I guess it was inevitable. Steep yourself in information about rates of childhood illnesses spiking to epidemic proportions, and you’re bound to become a maternal hypochondriac. But when my then four-year-old daughter first displayed symptoms of serious illness, I panicked. And as it turns out, my panic was justified.
My daughter had PANDAS, a controversial neurological disorder caused by strep. The doctors said otherwise, but I knew the truth: I’m her mother; everything is my fault. She woke up on Sunday with what we thought was the flu. And then it got worse. For 48 hours she was feverish, bundled up on the couch with a glazed look in her eyes, refusing food and medicine.
By Tuesday, the fever was gone—and then the worst part hit. Tantrums that went on for hours. Facial tics. Repeating the same phrase over and over. Regression. Extreme separation anxiety. Complete irrationality. She peed in the bed and freaked out because we took her “pee pee pants” off to wash them, and spent the next hour trying to get them out of the laundry to put them back on—wet.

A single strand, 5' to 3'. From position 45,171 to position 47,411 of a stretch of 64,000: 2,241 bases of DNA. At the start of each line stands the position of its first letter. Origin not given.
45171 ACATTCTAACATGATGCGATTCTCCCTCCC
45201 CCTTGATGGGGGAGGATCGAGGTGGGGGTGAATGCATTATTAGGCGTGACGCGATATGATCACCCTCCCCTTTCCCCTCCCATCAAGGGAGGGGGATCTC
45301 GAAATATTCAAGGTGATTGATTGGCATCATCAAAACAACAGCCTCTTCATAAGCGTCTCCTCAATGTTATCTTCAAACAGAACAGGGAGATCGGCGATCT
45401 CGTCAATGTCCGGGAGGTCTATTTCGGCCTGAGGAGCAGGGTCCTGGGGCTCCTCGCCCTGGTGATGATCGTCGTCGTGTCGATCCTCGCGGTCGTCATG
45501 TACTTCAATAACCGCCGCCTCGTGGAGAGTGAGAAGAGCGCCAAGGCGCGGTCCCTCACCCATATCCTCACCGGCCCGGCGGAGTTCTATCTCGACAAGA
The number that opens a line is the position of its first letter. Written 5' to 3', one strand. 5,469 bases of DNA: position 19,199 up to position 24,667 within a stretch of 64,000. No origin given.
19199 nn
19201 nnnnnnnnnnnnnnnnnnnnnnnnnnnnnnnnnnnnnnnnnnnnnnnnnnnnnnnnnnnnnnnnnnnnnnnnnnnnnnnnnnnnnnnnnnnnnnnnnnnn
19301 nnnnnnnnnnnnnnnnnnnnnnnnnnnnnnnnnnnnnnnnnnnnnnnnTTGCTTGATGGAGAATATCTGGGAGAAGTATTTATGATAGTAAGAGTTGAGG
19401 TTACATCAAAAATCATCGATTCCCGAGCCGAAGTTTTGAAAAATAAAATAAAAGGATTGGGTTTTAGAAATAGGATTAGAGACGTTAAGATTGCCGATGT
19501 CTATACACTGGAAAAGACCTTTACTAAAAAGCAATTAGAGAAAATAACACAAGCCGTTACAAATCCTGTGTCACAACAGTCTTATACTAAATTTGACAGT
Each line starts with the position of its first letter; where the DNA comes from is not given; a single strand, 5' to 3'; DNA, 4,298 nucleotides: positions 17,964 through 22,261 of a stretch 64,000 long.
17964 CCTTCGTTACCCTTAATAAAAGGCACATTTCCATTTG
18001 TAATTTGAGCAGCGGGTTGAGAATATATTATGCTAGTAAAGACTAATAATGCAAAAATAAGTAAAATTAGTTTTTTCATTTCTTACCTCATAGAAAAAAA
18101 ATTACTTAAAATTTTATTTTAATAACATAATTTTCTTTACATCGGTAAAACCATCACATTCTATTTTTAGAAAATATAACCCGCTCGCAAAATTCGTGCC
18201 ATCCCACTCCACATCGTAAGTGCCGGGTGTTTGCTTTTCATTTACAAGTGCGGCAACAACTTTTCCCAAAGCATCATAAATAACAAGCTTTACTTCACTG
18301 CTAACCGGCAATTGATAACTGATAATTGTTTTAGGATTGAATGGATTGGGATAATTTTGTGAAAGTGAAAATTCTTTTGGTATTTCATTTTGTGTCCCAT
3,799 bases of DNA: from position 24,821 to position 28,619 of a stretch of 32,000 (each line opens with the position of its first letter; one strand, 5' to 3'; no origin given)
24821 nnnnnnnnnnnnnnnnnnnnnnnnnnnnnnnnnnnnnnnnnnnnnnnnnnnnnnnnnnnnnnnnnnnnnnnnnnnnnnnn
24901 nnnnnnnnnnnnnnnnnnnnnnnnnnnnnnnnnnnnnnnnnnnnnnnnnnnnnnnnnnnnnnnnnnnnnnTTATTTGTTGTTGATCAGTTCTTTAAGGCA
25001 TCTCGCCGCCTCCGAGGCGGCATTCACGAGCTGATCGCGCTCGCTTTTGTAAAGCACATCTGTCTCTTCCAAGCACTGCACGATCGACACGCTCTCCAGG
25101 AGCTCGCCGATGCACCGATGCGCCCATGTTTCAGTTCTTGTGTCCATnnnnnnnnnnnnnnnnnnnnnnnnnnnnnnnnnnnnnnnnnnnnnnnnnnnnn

In writing, it doesn’t seem that bad. But to see her banging, yanking, screaming—those eyes open wide yet unseeing—it was terrifying. There were flashes of her old personality: a few minutes of coloring, where she used to sit for an hour, a 10-minute stretch when made a play picnic on the floor, a few hours out of the house. But then something would set her off and she’d have a tantrum again.
We tried rationalization. We tried positive reinforcement—yes, with bribery. Then we resorted to punishing. But the worst thing was, we became afraid of her, and of what she might do.